The only answer was a sob, and when he turned on the lights he saw Mary hiding her face in the pillow and trembling in every limb. She answered dreamily, “I can’t help it. I should die.”
Then suddenly an inspiration enlightened Hannington. He knew as absolute fact that Mary was a vampire.
At first he was filled with fear and horror. Then he was touched by her tears, blinded by the beauty of her blazing hair. After all, she was very different from the vampires of tradition, for her heart and character were the kindest and purest in the world.
He tried to cross-question her about the events of her apparent death five years ago. But her recollections were very vague.
“I found memories in Mary’s body,” she said, “but all I know is that they do not belong to me. I have other old memories, but no words to express them. They are memories of another world.”
“Tell me,” he pleaded anxiously, “how did you live after your death until you met me?”
“I lived upon them,” she sobbed, “and again while you were away.”
“Then if I had not come your way,” he said, “you would have killed those poor children”
“Oh, no,” she protested vehemently, “when one was too much exhausted, I turned to another. I am not wicked. I am very unhappy. I know I have done wrong, but I know also that I should die, and the temptation is too strong.”
“But what did you take from us?”
“That is impossible.” he returned, after going to the looking-glass and examining the place on his neck where Mary had put her lips. He could only see a pink streak, very faintly pink.
Ideas were whirling through his brain like dead leaves in a storm.
“Oh! I love you so much,” she said with passionate simplicity. She struck him as so pure, so tender, so human, and her beauty was so intoxicating that he flung his arms round her and his lips sought hers. There was something delirious about the embrace. He forgot all else in the immensity of his love. Then his brain and body were overcome by that weakness which he knew only too well. He felt he was going to faint. He only dragged himself away just in time.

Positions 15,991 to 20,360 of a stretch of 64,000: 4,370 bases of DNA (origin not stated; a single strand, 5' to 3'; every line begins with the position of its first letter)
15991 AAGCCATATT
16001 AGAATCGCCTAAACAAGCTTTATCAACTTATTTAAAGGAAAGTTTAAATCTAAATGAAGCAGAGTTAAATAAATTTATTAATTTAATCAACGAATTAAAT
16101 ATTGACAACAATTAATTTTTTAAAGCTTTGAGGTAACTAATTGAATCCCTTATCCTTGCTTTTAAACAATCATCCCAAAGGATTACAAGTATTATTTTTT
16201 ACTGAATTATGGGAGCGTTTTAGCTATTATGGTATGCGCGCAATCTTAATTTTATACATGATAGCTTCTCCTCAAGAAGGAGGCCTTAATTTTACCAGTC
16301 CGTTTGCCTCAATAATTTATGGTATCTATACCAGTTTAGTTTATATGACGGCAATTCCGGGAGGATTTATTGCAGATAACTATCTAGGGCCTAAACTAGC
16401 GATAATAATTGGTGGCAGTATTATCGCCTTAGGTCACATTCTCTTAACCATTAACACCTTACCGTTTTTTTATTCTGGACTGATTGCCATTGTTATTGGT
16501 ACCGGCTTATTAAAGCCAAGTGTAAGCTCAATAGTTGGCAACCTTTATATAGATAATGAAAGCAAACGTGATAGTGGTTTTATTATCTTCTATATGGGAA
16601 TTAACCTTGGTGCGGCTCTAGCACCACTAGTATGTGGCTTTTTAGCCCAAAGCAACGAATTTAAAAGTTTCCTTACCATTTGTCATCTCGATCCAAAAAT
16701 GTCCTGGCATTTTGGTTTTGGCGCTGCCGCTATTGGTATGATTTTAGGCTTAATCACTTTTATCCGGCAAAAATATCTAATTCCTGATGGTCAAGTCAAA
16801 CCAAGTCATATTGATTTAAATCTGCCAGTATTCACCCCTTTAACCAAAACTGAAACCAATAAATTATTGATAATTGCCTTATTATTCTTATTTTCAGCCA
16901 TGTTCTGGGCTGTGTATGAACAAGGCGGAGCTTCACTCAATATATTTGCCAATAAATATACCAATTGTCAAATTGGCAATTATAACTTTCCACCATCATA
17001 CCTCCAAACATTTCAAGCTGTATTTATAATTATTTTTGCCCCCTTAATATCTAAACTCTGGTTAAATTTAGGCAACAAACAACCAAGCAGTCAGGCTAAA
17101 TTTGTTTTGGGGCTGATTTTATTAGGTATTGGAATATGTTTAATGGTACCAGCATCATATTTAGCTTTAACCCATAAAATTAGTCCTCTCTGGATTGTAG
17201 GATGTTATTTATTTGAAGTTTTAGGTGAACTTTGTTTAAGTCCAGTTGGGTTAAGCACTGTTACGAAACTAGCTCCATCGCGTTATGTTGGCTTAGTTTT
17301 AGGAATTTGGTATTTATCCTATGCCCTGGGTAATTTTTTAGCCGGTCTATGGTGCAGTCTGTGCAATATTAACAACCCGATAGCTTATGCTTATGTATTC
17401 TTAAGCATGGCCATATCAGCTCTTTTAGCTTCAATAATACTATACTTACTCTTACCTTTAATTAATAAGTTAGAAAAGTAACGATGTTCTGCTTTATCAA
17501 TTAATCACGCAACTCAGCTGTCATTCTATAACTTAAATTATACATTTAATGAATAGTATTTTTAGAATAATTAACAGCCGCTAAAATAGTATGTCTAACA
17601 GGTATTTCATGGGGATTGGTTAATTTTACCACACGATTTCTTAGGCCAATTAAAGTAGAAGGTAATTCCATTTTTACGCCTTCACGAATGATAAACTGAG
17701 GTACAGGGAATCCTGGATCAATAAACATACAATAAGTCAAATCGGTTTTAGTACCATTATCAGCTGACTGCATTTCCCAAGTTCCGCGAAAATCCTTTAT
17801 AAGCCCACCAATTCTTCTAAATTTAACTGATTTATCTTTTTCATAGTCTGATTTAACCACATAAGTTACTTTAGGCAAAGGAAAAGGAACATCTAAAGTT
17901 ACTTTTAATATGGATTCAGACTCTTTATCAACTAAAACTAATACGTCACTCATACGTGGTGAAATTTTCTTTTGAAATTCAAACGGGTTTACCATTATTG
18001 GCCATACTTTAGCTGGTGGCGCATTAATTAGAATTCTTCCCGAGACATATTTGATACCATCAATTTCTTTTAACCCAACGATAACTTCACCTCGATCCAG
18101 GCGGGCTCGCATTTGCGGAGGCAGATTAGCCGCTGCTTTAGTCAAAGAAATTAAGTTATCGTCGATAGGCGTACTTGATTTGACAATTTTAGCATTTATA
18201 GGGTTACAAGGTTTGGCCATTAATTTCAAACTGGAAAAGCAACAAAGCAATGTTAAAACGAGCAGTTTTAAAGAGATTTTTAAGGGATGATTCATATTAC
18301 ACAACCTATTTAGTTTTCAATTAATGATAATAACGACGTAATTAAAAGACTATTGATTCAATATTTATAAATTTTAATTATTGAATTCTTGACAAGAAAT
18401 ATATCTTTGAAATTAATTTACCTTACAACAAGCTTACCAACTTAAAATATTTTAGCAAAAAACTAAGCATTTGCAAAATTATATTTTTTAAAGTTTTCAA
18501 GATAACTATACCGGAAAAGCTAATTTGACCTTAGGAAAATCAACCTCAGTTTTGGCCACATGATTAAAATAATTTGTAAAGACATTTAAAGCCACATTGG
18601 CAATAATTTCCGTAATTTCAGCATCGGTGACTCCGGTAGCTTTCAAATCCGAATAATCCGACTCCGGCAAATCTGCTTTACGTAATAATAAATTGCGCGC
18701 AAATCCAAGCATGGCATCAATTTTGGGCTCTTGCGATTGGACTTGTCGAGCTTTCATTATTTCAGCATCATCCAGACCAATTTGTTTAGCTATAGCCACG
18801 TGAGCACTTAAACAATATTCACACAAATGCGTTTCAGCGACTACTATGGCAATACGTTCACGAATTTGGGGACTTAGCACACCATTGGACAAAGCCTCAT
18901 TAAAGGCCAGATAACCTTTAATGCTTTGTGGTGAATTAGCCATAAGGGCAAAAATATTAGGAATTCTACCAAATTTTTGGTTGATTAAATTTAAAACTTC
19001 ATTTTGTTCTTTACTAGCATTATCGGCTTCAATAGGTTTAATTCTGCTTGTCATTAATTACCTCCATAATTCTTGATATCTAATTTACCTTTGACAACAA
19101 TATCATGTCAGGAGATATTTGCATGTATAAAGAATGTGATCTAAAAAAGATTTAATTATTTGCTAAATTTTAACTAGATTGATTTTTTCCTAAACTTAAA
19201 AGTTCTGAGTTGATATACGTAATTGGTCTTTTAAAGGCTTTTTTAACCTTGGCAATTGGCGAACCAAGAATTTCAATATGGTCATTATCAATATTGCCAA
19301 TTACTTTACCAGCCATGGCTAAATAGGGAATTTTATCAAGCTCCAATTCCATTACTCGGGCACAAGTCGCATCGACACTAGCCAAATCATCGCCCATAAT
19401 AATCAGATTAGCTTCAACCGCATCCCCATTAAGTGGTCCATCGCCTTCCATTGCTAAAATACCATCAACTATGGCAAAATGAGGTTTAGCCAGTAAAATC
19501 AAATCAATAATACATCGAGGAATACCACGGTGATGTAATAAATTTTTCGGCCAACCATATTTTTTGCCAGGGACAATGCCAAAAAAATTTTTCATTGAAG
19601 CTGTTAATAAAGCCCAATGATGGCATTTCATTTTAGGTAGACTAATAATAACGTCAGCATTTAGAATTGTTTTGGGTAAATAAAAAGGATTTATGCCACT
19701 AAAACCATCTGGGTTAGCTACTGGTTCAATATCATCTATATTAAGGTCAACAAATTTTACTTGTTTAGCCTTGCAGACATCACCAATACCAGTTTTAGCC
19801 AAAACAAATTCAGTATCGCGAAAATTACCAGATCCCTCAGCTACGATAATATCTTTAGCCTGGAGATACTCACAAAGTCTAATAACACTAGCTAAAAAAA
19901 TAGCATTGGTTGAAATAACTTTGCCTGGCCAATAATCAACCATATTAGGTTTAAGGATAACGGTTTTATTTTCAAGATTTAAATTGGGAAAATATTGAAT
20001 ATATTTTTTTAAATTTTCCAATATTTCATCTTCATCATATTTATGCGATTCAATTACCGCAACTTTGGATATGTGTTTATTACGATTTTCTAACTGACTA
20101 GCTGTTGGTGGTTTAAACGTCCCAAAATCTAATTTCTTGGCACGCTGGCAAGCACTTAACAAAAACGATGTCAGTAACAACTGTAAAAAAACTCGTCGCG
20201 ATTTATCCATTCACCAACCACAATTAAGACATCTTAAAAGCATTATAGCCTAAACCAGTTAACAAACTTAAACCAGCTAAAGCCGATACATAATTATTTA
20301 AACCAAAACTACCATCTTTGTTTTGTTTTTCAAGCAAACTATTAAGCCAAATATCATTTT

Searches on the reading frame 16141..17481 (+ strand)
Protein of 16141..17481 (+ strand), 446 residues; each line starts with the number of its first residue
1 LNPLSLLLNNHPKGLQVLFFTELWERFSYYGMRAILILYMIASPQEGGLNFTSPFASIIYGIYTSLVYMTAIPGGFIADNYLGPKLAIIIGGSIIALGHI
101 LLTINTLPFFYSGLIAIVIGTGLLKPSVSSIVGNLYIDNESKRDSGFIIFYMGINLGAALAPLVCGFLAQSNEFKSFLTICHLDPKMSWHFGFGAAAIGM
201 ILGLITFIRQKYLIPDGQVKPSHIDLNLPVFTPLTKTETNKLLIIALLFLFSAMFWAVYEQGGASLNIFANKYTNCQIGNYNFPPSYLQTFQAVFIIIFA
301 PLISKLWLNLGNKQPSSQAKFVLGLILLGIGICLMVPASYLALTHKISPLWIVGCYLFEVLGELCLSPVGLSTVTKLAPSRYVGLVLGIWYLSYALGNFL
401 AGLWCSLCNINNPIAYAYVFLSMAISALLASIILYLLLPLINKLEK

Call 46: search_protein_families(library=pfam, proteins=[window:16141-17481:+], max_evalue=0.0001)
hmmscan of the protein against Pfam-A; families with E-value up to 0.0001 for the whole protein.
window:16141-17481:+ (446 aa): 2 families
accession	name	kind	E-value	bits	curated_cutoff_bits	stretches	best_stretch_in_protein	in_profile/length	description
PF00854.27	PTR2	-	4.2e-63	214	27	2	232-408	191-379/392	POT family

He realised that she had not bitten him; but he saw something damp and red upon her lips.
Next day he surveyed her with anxiety, for she was paler than ever, her eyes seemed to be sinking into her head, and her cheeks were hollow. As she grew weaker, he determined to consult a famous physician, whose speciality was nervous disease.
The doctor listened politely, but obviously thought him mad. However, he consented to examine Mary. He was interested at once, almost jovial over the prospect of a strange case. He insisted on witnessing a vampire-kiss. Mary refused at first, but was at length persuaded.
“Not a prick in the skin!” he exclaimed, “and blood has passed! This contradicts every experience.”
He went away promising relays of medical students to gratify the Vampire’s need of blood. James and Mary felt relieved and hopeful, but presently she sank back upon her cushions and seemed to faint.
James tried to kiss her, but she drew back and murmured: “Never again.”
Her heart had almost ceased to beat, her pulse was unrecognisable, no breath issued from her lips.
He sent for the doctor in a panic. She revived for a few minutes, and my readers may imagine her body was possessed once more by the original spirit. Not a bit of it. And when the physician and the husband looked at her, they realised that she was far less pale in death than she had been in her lifetime —— at least, during the period in which her body had been possessed by a vampire.